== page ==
Persuasive Essay Essay

  • Length: 4 pages
  • Sources: 4
  • Subject: Creative Writing
  • Type: Essay
  • Paper: #84206186

Excerpt from Essay :

breakfast "trumps" all other meals for the top spot."

It is widely believed that breakfast is the most important meal of the day. The likelihood of children who always take breakfast having favorable nutrients like carbohydrates and fiber and less cholesterol and fat is higher than is the case among children who seldom take breakfast. Consuming breakfast is also linked to improved overall lifestyle. Children who do not have breakfast regularly report weaker cardiovascular fitness. These assumptions of the place of breakfast in the health of children are grounded on laboratory research. While the evidence is a bit mixed, available studies indicate that breakfast improves children's cognitive aptitude and performance, especially in the areas of attention and memory. Further, the effect having breakfast causes is more pronounced among undernourished children (Katie Adolphus, Clare L. & Lawton, Louse Dye, 2013).

Research indicates that not having breakfast reduces one's ability to solve problems, attention and their short-memory. It also results in episodic memory among children. On the other hand, having breakfast consistently leads to improved attention, logical reasoning and ability to do arithmetic and solve problems among children. Also, research done on confectionary snacks taken by children indicates that food consumption may affect children's long-term memory (Caroline R. Mahoney, Holly A. Taylor, Robin B. Kanarek, & Priscilla Samuel, 2005).

Appetite Monitoring

Skipping breakfast leads to metabolic, compensatory and hormonal changes in one's appetite later on as the day progresses. Breakfast's nutrient makeup may also influence how much energy one takesn in a day. Protein takes the number one spot among macronutrients that satiate the most. It has been put forward that it is even more satiating when taken as breakfast than when consumed during other meal times (William Buosi, David M. Bremmer, Graham W. Horgan, Claire L. Fyfe & Alexandra M. Johnstone, 2015). The most commonly consumed foods during breakfast include various kinds of bread, cereals and milk. Ready-to-eat cereals account for a big portion of many people's diet. This is explained by the fortification with several nutrients. Children consuming such cereals tend to have a higher quality diet. Research shows that children from disadvantaged homes are more likely to skip breakfast than their well-off counterparts. There are, however, other reasons besides economic might that influence whether a child skips breakfast or not. The other reasons why a child might want to forego breakfast include not being hungry, lack of time and the need to lose weight (Heather Harvey, 2005).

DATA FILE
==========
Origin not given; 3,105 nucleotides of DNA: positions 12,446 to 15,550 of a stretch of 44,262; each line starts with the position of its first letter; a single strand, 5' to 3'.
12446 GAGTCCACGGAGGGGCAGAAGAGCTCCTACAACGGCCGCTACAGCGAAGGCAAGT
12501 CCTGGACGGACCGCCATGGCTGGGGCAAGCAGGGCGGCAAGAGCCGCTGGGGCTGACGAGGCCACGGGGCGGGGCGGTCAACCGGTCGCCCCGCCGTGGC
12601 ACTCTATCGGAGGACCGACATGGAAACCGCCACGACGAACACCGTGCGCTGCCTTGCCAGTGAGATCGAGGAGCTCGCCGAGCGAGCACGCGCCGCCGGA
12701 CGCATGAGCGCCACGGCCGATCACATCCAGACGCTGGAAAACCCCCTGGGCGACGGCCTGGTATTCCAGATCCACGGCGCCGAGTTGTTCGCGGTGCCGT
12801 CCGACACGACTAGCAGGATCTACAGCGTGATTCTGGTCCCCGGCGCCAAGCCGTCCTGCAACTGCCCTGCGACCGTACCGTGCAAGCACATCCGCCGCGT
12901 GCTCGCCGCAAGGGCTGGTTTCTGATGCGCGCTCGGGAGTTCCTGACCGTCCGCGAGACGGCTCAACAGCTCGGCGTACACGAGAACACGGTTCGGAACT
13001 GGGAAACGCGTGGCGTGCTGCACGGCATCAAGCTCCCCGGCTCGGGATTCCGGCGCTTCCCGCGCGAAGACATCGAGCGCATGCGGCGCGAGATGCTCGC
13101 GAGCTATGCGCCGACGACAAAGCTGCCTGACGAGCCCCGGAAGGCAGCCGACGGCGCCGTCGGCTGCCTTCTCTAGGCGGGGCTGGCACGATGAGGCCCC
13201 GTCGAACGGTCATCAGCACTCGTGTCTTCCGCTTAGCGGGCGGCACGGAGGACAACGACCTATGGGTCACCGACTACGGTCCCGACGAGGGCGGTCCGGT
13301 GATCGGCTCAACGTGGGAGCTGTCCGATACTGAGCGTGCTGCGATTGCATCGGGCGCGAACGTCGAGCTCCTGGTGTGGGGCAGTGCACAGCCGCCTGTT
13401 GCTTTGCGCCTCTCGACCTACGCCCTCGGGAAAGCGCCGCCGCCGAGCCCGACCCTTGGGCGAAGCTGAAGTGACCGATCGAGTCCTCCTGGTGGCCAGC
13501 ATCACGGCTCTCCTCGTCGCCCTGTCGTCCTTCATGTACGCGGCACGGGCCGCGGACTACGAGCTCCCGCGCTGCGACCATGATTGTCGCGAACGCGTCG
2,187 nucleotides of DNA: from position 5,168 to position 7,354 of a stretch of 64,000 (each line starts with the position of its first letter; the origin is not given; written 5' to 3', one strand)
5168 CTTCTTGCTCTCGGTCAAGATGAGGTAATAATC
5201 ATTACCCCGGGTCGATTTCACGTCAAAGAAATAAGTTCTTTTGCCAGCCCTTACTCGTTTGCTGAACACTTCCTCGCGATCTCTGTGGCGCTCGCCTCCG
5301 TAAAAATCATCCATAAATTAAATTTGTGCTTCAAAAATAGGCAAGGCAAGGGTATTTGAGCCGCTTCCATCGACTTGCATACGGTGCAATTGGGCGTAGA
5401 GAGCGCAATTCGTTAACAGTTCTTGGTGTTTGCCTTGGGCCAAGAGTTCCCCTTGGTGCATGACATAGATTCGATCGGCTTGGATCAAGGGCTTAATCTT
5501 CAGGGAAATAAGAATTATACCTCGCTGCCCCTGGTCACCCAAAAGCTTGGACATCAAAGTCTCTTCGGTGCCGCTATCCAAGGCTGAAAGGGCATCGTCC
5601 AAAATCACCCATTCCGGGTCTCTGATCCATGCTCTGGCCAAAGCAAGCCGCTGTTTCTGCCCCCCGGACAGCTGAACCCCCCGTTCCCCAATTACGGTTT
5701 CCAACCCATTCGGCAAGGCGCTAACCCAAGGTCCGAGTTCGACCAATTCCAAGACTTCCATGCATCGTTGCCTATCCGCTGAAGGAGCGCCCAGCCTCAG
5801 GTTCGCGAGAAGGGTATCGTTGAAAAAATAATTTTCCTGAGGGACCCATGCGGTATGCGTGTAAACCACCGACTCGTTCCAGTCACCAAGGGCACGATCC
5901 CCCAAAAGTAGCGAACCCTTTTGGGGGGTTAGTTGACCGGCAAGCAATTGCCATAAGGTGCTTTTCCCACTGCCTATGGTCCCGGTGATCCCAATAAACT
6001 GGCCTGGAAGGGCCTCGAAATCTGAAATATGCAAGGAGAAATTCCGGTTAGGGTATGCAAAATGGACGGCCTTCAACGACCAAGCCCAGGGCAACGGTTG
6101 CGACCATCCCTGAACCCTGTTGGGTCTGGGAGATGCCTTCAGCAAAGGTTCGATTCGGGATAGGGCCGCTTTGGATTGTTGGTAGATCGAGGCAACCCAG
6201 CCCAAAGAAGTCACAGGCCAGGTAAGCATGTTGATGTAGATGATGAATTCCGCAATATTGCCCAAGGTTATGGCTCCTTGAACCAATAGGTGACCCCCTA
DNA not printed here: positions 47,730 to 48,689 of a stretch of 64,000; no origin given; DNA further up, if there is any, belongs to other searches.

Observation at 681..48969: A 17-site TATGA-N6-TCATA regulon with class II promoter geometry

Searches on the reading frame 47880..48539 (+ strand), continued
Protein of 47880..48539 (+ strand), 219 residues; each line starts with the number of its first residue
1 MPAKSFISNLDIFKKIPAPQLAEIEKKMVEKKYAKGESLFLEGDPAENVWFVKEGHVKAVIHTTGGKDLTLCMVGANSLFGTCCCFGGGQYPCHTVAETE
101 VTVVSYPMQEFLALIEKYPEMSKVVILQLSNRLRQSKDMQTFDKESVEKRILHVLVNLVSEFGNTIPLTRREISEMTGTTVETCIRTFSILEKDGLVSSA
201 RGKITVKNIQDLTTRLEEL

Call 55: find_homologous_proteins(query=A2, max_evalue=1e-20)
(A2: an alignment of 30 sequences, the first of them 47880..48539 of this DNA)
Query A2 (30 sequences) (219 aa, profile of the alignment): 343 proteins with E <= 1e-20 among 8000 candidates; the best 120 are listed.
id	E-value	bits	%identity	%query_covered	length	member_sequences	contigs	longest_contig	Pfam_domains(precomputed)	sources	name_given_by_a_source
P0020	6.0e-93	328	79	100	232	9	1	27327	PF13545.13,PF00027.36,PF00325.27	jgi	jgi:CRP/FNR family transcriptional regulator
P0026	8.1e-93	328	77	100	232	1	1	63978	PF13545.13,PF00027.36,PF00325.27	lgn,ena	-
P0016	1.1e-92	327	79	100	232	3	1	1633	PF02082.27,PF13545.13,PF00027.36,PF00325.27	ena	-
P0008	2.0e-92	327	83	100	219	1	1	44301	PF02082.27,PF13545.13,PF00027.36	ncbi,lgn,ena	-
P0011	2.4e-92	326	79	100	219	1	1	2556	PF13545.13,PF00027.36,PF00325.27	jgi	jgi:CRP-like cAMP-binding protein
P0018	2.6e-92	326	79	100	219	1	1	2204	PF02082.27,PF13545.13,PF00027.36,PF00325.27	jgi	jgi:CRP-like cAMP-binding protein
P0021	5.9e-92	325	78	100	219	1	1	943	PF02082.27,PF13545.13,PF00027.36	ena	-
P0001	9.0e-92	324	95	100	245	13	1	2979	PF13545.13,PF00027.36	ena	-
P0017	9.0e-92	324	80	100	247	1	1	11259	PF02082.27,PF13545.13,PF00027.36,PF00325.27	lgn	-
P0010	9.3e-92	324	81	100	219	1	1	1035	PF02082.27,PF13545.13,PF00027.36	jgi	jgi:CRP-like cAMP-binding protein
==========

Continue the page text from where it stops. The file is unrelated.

Refuting arguments why someone might believe breakfast is not the most important, and lunch, a snack, or dinner, may be a better or more important choice.

Some studies refute the importance of breakfast and assert that other meals may be better and have greater impact on a person's health. A possible cause for this line of thinking may be the varying composition of breakfast in various households. For instance, children eating high-energy breakfast showed improved creativity, mathematical ability, physical endurance and short-term memory than their counterparts who had low-energy breakfasts. The difference in impact may be because of the difference in the level of glucose. Glucose has been shown to greatly enhance cognition (Caroline R. Mahoney, Holly A. Taylor, Robin B. Kanarek, & Priscilla Samuel, 2005).

Another factor that should be considered when evaluating energy levels is the likelihood of children who skip breakfast having other less healthy habits like smoking, bad diet and infrequent physical exercise. Those arguing against breakfast being the most important meal say that these habits, besides the fact that they skip breakfast, may be the driver of their low energy levels. While the correlation between skipping breakfast and children developing bad habits is not very apparent, science has shown that the level of willpower a person has is affected by their energy…

Sources Used in Documents:

References

Eliza Cook, & Rachel Dunifon. (2012). Do Family Meals Really Make a Difference? Parenting in Context.

Bazian. (2014). Breakfast 'not the most important meal of the day'. NHS Choices.

Caroline R. Mahoney, Holly A. Taylor, Robin B. Kanarek, & Priscilla Samuel. (2005). Effect of breakfast composition on cognitive processes in elementary school children. Physiology and Behaviour, 635-645.

Heather Harvey. (2005, July). Breakfast-Is it the most important meal of the day for children and adolescents? Nutrition for Family Living.

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